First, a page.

Preferably, an AC signal of between about 100 Hz and about 100 MHz is capable of being applied between the ‘analysis electrode’ and the ‘cover electrode’. Preferably, an AC signal between about 0.1V (peak to peak) and about 100V (peak to peak) is capable of being applied between the ‘analysis electrode’ and the ‘cover electrode’. (Preferably 1V (peak to peak) and 20V (peak to peak)). Accordingly, preferably, an AC power source is electrically connected between the analysis electrode and the cover electrode.
In a second aspect the invention provides an enhanced device wherein the ‘analysis electrode’ is used as a detection surface for a surface detection technique.
For example, in a preferred embodiment, the ‘analysis electrode’ provides a surface of a quartz crystal microbalance, a surface plasmon resonance detector, an evanescent light scattering detector, or a surface enhanced Raman detector.
In an alternative preferred embodiment, the substrate of the ‘analysis electrode’ where it is exposed through the aperture is coated with one or more antibodies immobilised on the surface of the substrate.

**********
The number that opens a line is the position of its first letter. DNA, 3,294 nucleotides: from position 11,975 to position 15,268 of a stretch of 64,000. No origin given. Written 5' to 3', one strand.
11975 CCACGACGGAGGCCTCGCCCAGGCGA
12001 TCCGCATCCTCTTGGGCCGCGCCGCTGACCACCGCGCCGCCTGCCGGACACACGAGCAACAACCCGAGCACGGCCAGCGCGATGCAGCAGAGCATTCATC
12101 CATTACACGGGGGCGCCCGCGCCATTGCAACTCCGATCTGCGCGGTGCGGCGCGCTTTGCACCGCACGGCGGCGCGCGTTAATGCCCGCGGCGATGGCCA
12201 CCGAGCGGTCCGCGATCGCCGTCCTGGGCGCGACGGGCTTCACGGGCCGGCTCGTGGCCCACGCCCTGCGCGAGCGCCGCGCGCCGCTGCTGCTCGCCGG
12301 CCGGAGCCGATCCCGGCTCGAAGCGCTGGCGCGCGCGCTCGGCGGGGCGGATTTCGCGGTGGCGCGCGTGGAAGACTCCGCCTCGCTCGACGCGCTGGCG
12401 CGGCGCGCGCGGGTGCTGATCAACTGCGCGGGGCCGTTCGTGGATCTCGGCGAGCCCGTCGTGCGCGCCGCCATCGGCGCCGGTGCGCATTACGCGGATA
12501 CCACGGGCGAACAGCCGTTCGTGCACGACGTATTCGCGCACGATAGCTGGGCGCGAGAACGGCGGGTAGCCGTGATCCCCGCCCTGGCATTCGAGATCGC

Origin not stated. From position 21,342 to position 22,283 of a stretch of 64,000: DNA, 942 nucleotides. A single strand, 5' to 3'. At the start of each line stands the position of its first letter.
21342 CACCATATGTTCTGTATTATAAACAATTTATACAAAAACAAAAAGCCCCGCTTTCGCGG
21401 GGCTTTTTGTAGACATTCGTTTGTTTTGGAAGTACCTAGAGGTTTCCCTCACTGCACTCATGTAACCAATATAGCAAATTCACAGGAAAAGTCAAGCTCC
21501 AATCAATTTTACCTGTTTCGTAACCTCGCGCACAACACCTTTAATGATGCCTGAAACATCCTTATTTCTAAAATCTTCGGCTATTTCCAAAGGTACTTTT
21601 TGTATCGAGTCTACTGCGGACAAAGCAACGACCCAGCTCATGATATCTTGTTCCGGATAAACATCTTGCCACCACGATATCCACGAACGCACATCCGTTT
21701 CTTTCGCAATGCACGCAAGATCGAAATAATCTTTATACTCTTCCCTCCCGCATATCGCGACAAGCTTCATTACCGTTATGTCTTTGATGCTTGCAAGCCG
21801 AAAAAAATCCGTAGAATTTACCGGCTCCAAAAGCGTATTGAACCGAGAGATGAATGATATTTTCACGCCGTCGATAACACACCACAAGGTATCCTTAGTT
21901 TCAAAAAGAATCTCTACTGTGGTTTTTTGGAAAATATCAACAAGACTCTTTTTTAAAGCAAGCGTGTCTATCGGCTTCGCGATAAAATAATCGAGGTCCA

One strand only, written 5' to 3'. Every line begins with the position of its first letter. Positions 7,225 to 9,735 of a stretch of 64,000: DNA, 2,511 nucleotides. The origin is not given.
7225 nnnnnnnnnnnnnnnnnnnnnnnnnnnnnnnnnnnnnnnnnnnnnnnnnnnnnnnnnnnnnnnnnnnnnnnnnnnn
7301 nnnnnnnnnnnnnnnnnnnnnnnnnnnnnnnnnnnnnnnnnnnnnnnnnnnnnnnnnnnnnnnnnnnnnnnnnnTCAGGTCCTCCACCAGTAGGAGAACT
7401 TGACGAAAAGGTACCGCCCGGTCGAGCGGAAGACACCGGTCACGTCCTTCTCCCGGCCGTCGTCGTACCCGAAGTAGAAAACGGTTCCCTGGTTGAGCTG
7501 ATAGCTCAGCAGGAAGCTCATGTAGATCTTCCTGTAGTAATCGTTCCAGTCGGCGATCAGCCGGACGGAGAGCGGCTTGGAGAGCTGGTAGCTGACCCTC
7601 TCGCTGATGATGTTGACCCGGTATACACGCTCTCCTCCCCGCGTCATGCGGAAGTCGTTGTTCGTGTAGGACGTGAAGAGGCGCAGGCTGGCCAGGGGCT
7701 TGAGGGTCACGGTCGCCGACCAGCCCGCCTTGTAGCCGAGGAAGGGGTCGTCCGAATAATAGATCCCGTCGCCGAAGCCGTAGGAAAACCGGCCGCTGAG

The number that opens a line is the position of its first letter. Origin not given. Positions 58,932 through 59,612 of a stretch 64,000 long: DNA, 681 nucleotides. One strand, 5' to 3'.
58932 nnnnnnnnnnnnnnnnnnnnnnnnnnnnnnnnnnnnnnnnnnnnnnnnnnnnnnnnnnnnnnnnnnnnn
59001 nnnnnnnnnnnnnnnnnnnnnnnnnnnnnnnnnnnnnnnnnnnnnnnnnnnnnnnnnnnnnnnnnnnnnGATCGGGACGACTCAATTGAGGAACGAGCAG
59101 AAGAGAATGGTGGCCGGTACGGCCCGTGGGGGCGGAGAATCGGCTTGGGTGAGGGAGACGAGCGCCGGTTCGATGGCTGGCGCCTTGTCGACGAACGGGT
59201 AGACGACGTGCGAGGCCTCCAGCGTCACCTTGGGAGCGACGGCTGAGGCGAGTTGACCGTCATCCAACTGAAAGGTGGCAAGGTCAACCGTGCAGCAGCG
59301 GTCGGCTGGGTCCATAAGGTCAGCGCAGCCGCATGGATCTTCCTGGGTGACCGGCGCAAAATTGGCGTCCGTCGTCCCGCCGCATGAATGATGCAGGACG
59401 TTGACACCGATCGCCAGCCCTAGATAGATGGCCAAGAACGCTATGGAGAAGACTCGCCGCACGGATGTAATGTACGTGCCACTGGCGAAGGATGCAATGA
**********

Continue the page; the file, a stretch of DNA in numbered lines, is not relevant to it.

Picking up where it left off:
Alternatively, the ‘islands’ of the analysis electrode are coated with one or more antibodies immobilised on the surface of the ‘Islands’.
Preferably, the ‘island’ of the analysis electrode is used for surface enhanced Raman detection.
Preferably, the antibody is preselected and is specific for a ‘bioparticle’ (eg a cell, bacteria, spore, virus particle, or protein).
Preferably, the ‘bioparticle’ is fluorescence labelled before binding to the surface bound antibodies. Alternatively, the ‘bioparticle’ is fluorescence labelled after binding to the surface bound antibodies. Even more preferably, fluorescence detection is used to detect the ‘bioparticle’.
With regard to cost, the invention provides the advantage that a device for dielectrophoretic characterisation of suspended particulate matter can be produced with low fabrication costs. In addition, because a device according to the invention enables highly parallel characterisation, it is well suited to disposable cartridge-based methods for medical and biological applications.